As you can see from the diagram, the Atmel co-processor manages the USB connection and can communicate with the MediaTek through a SPI bus. The MediaTek can execute user scripts, and when it interprets hardware commands (like pulling a GPIO high or sending data over I2C), it packages it up and sends it over to the Atmel over a pre-defined protocol on that SPI bus.
The MediaTek is responsible for managing the two USB Host ports, the ethernet port, and the WiFi network interace directly from the OpenWRT Operating System.
Let's take a look at the software architecture of Tessel 2:
The USB Port on the Atmel actually has three interfaces to the to the MediaTek:
- A UART connection that acts a serial terminal to the MediaTek. You can use a program like
dtermto access the console through this connection.
- A direct connection to the SPI Flash bus of the MediaTek. This allows the Atmel to rewrite the OpenWRT image and helps prevent the Tessel from becoming bricked by any corruptions to OS.
- A SPI bus connection to the MediaTek for arbitrary data.
A good method of understanding all the components of the system is to go through an example of running a simple script on Tessel 2:
The user might have code like the example below to light up LED 0 on Tessel 2.
var tessel = require('tessel'); tessel.led.high();
First, the user will use the command line interface to deploy the script from the host computer:
t2 run index.js
The utf-8 encoding of each command is sent over the USB connection via a USB pipe. The USB pipe driver hands off the data to the general purpose SPI bridge (labeled as "SPI SLAVE SERCOMMx" in the diagram above) which transfers the command to the MediaTek.
On the MediaTek, the SPI Daemon is constantly waiting for data over the SPI bus and checks whether this data is from one of the module ports (for example, if an analog voltage was previously requested and was now returning the result) or from the USB port.
The shell script that starts up the SPI Daemon on boot also creates three unix domain sockets: one for Module Port A (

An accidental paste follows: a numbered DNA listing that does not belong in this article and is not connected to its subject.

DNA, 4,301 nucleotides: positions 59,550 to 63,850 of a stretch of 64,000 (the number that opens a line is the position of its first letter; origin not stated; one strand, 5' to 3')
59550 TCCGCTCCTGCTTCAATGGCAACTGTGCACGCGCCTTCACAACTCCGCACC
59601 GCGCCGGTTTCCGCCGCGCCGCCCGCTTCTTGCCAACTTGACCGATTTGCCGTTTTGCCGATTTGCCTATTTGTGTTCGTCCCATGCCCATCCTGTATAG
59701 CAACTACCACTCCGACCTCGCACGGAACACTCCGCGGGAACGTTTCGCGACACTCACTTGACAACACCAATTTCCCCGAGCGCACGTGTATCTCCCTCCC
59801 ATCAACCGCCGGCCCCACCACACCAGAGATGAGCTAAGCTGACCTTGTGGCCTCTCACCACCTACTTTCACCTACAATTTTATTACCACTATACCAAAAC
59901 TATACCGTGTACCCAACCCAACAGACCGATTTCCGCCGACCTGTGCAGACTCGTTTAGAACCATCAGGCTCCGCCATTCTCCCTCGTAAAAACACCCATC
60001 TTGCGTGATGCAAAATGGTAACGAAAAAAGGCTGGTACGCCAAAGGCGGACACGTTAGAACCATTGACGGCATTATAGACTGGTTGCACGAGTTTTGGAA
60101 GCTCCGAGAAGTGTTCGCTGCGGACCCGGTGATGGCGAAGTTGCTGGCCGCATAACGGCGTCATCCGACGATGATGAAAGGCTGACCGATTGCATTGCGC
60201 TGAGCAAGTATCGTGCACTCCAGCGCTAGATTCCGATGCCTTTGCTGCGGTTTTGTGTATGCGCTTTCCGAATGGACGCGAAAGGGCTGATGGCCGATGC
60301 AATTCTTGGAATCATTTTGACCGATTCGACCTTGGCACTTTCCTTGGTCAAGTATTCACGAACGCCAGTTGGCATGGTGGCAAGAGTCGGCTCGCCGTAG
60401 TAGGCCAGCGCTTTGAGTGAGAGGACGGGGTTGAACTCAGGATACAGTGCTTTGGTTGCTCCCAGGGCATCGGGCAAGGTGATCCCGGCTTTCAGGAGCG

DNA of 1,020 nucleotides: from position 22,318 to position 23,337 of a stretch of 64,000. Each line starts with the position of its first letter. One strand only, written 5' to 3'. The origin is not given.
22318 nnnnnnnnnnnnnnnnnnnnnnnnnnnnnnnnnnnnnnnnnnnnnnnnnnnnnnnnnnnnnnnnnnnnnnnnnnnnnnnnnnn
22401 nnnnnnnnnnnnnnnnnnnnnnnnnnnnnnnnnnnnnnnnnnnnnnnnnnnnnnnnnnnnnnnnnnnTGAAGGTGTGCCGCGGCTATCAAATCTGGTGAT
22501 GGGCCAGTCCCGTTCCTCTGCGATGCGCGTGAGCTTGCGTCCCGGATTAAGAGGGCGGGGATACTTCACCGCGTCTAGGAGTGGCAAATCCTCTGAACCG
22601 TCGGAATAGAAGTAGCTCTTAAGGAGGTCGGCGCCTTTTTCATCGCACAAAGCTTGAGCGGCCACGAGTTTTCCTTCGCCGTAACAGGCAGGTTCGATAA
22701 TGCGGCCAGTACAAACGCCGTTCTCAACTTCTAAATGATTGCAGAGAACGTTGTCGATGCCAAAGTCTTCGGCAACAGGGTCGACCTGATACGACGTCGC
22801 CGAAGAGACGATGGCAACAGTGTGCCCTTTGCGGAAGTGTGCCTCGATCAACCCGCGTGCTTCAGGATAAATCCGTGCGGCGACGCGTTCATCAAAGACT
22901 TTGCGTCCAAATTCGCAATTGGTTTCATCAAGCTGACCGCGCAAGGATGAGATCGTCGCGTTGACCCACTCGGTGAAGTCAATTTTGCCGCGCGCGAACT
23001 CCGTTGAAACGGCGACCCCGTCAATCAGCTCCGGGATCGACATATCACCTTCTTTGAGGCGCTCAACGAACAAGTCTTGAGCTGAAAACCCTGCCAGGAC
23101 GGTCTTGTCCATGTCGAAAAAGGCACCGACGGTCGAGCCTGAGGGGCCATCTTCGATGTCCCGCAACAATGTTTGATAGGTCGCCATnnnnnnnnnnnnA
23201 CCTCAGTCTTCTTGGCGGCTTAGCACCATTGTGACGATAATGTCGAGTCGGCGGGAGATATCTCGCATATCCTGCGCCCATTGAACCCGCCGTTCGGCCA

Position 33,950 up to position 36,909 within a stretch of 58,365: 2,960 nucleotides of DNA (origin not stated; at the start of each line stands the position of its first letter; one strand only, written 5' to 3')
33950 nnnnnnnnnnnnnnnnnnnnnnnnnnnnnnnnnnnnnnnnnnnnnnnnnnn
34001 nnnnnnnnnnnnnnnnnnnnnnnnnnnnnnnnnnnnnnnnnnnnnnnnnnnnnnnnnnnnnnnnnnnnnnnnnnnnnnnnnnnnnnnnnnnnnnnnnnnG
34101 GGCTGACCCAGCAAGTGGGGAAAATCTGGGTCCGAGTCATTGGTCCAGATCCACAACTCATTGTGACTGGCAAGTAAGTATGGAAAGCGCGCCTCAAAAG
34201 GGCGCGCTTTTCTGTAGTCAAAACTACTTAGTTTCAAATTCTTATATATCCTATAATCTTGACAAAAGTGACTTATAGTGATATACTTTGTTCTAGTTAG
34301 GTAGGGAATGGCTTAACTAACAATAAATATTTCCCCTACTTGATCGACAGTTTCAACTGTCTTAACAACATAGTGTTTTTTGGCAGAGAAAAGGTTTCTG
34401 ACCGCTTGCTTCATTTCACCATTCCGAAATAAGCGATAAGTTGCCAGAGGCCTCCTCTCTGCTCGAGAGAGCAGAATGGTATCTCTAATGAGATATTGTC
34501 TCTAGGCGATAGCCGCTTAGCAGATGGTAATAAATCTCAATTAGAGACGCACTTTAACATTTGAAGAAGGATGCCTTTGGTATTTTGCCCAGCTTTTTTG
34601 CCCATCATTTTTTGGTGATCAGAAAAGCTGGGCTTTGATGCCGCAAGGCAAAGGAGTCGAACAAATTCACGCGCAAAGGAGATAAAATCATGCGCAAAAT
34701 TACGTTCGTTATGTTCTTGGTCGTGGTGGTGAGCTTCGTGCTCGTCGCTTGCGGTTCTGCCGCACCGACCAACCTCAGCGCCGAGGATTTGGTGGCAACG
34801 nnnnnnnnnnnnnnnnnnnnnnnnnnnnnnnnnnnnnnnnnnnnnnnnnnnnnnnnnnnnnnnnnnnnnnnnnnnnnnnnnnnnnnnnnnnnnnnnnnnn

/var/run/tessel/port_a), one for Module Port B (
/var/run/tessel/port_b), and one for USB (
/var/run/tessel/usb). We'll get to the two module ports in a moment, but first, the data from the CLI is passed into the USB domain socket.
Waiting on the other end of the domain socket is the USB Daemon. This program has the thrilling task of accepting shell commands, initializing new threads to execute them, and routing stdin, stdout, and stderr of those threads back to the CLI.
So by this point, the CLI has executed a handful of bash commands that transferred the code onto the Tessel 2 and started a Node process to run it. The next question is how we actually do anything with the hardware.
var tessel = require('tessel') line of the user script. When Node executes this on the MediaTek, it finds the
tessel module in
/usr/lib/node/tessel.js. When this file is executed, it connects to a domain socket for each module port: two of the three domain sockets created by the SPI Daemon earlier! That means that whenever you run a command on a port like
tessel.led.high(), it's packaging that command into a array of bytes and sending it back over the SPI bus to the Atmel bridge firmware! That firmware then parses the command as pulling the specific GPIO high, and executes it. It can then return the result of that operation back through the SPI bus to the MediaTek SPI Daemon.
In the case of a LAN connection over WiFi or Ethernet, the procedure is much the same except all of the shell commands are executed over SSH. All of the module port communication between the SPI Daemon and the USB Bridge firmware is entirely the same. That's why the CLI is able to abstract out USB and LAN interfaces into a single
Connection object that simply accepts shell commands and returns a process object with the three streams (stdin, stdout, stderr) regardless of physical connection.
UCI and ubus are unique features of OpenWRT that essentially let you access system configuration programmatically and receive results in a JSON format. It's very handy for the command line interface. You can see that the CLI makes use of these features heavily, especially for wifi related settings.